16,974 Employment Discrimination Complaints Filed in Federal Workforce in FY 2011

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By on August 20, 2012 in Current Events with 0 Comments

The Equal Employment Opportunity Commission has released its annual report on the federal workforce for fiscal year 2011.

Some of the highlights of the report include:

  • 15,796 individuals filed 16,974 complaints alleging employment discrimination against the federal government
  • The number of complaints filed decreased by 3.5% over the previous year and there was a 4.2% decrease in the number of individuals who filed complaints over the same period. In FY 2011, 6.9% of the complaints were filed by individuals who had filed at least one other complaint during the year, up from the 6.3% in FY 2010.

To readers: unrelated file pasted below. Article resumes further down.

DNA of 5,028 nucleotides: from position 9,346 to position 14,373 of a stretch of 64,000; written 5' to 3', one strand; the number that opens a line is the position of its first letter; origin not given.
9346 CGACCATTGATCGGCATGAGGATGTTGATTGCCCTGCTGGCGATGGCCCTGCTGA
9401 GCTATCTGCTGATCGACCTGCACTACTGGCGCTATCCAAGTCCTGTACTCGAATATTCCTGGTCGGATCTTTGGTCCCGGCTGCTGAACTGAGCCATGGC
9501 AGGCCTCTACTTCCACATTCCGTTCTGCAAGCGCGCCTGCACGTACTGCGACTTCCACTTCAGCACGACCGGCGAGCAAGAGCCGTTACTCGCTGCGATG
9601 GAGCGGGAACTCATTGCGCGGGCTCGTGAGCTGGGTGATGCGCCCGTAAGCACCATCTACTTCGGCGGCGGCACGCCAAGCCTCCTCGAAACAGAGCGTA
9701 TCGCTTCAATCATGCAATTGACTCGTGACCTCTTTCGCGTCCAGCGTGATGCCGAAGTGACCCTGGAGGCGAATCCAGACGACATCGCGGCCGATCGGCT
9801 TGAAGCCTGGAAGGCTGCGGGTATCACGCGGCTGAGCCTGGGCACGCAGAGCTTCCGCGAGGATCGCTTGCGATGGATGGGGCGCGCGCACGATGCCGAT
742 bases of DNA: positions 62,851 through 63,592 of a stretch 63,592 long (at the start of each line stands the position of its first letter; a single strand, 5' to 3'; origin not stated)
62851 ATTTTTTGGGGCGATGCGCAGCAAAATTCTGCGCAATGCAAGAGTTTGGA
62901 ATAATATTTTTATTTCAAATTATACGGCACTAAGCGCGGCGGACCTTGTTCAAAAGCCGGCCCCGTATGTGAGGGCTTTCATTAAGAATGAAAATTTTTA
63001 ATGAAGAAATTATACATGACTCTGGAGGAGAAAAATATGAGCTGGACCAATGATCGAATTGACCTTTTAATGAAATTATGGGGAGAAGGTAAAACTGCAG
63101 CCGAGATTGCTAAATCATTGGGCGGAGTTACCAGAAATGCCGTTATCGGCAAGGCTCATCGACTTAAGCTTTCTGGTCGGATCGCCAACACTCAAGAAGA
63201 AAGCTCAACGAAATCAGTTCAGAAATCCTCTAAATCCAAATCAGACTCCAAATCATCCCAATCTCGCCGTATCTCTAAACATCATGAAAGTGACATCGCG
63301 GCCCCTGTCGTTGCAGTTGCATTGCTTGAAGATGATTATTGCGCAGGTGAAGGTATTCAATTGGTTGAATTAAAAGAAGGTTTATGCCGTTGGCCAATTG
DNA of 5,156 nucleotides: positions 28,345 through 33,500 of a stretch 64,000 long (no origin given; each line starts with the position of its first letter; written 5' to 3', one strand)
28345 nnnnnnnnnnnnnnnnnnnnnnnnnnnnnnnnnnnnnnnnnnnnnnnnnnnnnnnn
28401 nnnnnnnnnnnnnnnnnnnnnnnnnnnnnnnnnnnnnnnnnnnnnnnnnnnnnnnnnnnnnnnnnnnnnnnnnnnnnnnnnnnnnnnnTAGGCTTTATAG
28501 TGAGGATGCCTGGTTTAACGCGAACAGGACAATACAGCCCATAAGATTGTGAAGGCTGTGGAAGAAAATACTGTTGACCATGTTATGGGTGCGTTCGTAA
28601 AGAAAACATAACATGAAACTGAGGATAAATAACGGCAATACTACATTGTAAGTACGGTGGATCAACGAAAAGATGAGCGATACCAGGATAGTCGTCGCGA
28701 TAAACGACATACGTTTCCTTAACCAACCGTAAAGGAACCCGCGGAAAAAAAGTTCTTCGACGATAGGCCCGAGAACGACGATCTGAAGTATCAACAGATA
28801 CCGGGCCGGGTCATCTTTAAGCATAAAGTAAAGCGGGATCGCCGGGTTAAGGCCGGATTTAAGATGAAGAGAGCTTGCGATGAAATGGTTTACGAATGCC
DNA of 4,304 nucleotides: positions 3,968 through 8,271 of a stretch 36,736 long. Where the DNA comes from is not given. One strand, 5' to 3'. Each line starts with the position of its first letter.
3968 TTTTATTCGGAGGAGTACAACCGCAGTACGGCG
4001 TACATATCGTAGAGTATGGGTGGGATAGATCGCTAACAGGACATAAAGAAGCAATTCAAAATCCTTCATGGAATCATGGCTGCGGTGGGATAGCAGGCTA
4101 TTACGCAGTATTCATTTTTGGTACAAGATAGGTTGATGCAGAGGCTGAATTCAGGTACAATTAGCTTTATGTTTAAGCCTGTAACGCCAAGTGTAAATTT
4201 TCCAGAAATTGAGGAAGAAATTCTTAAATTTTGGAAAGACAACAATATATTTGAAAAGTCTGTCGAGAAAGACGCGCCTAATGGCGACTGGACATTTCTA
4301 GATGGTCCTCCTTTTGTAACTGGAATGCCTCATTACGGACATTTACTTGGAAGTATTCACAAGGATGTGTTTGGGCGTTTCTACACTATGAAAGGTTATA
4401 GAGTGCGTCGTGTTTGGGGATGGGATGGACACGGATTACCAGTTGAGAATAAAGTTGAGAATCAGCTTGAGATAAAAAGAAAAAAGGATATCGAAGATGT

• Federal agencies reduced the average number of days to process EEO complaints by 14 days
  • Federal agencies also reduced the average number of days to process EEO complaints on the merits by 51 days

Retaliation was the most frequently alleged basis of discrimination in complaints filed (7,553).  Age discrimination was the second most frequent basis of discrimination alleged (5,105), and harassment (non-sexual) was the most frequently alleged issue (5,863 out of the 16,974 filed complaints).

Speaking on the report, Carlton M. Hadden, director of EEOC’s Office of Federal Operations said, “This report has some encouraging news, particularly looking at how federal agencies have reduced the time for processing EEO complaints. While federal agencies must remain focused on ensuring timely processing of EEO complaints, they also must make real their obligation to make their workplaces genuine models of EEO employment.”

The full report is available on the EEOC web site.

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Ian Smith is one of the co-founders of FedSmith.com. He enjoys writing about current topics that affect the federal workforce.